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4 St. John's Journal of International & Comparative Law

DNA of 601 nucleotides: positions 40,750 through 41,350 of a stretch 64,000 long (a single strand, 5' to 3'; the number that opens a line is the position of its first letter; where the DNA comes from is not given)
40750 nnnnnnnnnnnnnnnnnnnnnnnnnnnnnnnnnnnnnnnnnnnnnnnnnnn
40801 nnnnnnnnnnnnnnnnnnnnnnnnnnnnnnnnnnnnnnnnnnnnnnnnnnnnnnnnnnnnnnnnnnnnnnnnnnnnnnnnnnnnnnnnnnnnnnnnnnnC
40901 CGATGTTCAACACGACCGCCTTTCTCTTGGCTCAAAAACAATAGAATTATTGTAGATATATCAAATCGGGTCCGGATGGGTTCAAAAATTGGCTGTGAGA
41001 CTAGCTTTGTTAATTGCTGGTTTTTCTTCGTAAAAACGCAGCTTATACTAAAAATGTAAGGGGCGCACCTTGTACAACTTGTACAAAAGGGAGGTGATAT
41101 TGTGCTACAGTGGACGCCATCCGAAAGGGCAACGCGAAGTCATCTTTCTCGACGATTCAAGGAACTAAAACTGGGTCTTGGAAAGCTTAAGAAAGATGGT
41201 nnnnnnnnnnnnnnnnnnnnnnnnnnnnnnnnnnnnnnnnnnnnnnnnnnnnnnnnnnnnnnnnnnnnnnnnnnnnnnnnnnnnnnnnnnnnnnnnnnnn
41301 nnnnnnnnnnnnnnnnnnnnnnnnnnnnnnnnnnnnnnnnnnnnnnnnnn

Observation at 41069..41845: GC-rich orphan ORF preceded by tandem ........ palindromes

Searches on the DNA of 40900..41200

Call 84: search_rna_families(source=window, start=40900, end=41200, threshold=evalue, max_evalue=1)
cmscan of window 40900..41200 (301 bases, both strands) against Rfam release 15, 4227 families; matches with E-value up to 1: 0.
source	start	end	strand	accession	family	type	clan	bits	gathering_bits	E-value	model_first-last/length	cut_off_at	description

Cybersecurity threats pose challenges to individuals, corporations, states, and intergovernmental organizations. The emergence of these threats also presents international cooperation on security with difficult tasks. This essay analyzes how cybersecurity threats affect the North Atlantic Treaty Organization (NATO), which is arguably the most important collective defense alliance in the world.1 NATO has responded to the cyber threat in policy and operational terms (Part I), but approaches and shifts in cybersecurity policies create problems for NATO— problems that NATO principles, practices, and politics exacerbate in ways that will force NATO to address cyber threats more aggressively than it has done so far (Part II). Whether NATO can adapt its approach before a major cybersecurity crisis affects the Alliance’s ability to carry out its missions effectively remains, at he present time, in doubt.